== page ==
It's a wonder why the prehistoric tribe of Minions have managed to survive so long with limited access to their staple diet of bananas and very little in the way of intelligence. But they make it their life's work to follow and serve the most despicable of villains in return for their care - though, as time goes on, it seems there are fewer and fewer baddies left in the world, ever decreasing down to the Minion's own ineptitudes. From dinosaurs to vampires, Minions have always been loyal to the evil they serve, but after each tragic and accidental death, they are forced to move on. Stuck in a tight spot with no master to serve, they find themselves bored and depressed; that is until head Minions Kevin, Stuart and Bob decide it's time to set out on an adventure. Through blizzards and mountains, never-ending fields and deadly oceans they travel until they reach New York in 1968. They hitchhike to Orlando's annual Villain-Con and it's there they find their new mistress, Scarlet Overkill, and their only hope of saving Minion-kind.
Continue: Minions - International Trailer
Susan Cooper works as an analyst for the CIA; rarely out where the action is and working entirely from the office, advising some of the organisation's top agents during their most deadly assignments. However, following a serious lapse in judgement at the hands of her partner during a bomb disposal mission, the agency are forced to enlist another member of the team to uncover the location of the nuclear weapon. Deciding now is the time to drop her boring persona and become the super keen spy she always wanted to be, Susan volunteers to go undercover - to much derision from her colleagues who barely know her name let alone her position in the CIA. She's allowed to prove herself on the task though, with no appropriate alternative, but can she show that Susan Cooper is just as deadly as her team?
Continue: Spy - Teaser Trailer
The social pecking order of high schools has to be hard enough without discovering that, without your knowledge or consent, you have received a less than flattering label. When high school senior Bianca (Mae Whitman) is at a party, she discovers that she is supposedly a DUFF, or Designated Ugly Fat Friend. The revelation comes as a shock as she is neither ugly nor fat, and soon she discovers that she is in fact simply being labelled as such because she isn't as popular as some of the other members of her high school. Thus begins Bianca's popularity revolution, in which she fights to clear the name of anyone previously landed with the title of DUFF.
Continue: The Duff Trailer
Elizabeth (Allison Janney), a young movie star is heading off to spend time with her family over Memorial Day in 1980s rural New England. She brings her partner, Peter (Christian Camargo) to meet her brother, Herb (William Hurt), her son, Eric (Ben Whishaw) and his girlfriend, Eva (Juliet Rylance, and the family doctor, Louis (Jean Reno). Throughout a whirlwind weekend, Stephen (Mark Rylance) tries to keep calm across the land where a majestic bald eagle is trying to raise its young, with the help of his wife, Alex (Katie Holmes). The dysfunctional family battle against each other as they struggle to find true happiness and unity before their personalities tear them apart for good.
Continue: Days And Nights Trailer
Keith Michaels once had it all; recognition and money from an award-winning screenplay and an attractive wife to share it with. However, now he's nearing middle-age and he no longer seems to have any of it. Sure, his famed movie is still a hit, but he's struggling to find any more work and now that he's sadly divorced, the only support he has is from his agent. Desperate to make ends meet, the agent offers him last resort; there's a teaching post vacancy at a small town university in Binghamton, available to teachers in screenwriting. With a Golden Globe hit under his belt, he's a sure-fire candidate for the job - but it's the last thing he wants to do. However, he soon finds the silver lining in that a string of attractive young students have applied to enrol on his course and he uses the opportunity to revel amongst young women, while doing as little work as possible. When he meets mature student Holly though, he's inspired to turn his spiralling life back around.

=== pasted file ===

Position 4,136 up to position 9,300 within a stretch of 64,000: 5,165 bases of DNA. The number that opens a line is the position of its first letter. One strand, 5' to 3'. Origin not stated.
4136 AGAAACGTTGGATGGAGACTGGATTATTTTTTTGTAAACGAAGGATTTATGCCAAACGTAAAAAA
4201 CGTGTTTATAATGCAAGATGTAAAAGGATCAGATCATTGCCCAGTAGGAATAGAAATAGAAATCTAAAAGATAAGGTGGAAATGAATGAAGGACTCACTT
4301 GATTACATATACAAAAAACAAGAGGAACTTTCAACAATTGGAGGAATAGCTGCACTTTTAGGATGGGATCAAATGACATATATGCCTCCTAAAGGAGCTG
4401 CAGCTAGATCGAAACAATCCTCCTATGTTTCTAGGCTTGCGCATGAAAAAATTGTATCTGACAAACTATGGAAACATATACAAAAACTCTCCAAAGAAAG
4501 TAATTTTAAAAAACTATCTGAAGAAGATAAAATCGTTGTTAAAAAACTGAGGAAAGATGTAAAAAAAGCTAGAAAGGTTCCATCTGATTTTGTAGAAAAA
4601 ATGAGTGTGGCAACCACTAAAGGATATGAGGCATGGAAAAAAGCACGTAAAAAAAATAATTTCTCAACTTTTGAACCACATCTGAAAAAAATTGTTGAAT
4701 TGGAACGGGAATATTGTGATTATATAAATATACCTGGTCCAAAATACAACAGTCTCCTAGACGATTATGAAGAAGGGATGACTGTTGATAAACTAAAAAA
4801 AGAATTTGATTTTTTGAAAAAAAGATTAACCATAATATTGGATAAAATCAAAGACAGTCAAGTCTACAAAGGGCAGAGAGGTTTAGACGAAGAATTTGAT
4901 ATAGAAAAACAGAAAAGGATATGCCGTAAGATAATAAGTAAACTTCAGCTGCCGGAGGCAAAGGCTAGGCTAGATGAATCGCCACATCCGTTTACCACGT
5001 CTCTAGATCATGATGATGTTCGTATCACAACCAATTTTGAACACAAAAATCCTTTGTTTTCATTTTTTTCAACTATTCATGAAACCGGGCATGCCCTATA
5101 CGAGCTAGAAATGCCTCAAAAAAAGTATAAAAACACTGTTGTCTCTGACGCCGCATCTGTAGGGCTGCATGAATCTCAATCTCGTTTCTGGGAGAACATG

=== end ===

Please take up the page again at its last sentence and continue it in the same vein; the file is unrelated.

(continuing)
Continue: The Rewrite Trailer
Breaking Bad has won five of the nine categories in the Primetime Emmy Drama Awards. The series, which finished its run last year, dominated this section of the awards and won the award for Outstanding Drama Series amongst others. Here is a quick analysis of each drama category.
The Primetime Emmy Awards were held on Monday evening (25th August) in Los Angeles and there was stiff competition in every category although the results were ultimately highly predictable.
Breaking Bad dominated the drama awards at the Primetime Emmys.
Continue reading: Primetime Emmy Awards 2014 -Breaking Bad Predictably Dominates Drama
Scroll for pictures from the red carpet
The stars stepped out onto the red carpet for one of the glitziest ceremonies of awards season: the Creative Primetime Emmys.
Having previously won for NBC's political drama 'The West Wing' as White House press secretary C.J. Cregg, Allison Janney’s award for outstanding guest actress in a drama series for her role in Masters of Sex, which also stars Michael Sheen and Lizzy Caplan, was a particular highlight.
Backstage, Janney highlighted that playing Margeret Scully was certainly challenging at times. "I felt that Margaret Scully challenged me in ways that I've never been challenged before as an actress on so many levels - on an emotional level, on a physical level - and having to do sex scenes was extraordinarily nerve-wracking and stressful for me and something that I didn't think I'd have to do at this age, frankly," she explained.
Continue reading: Creative Primetime Emmy Awards 2014 [Pictures]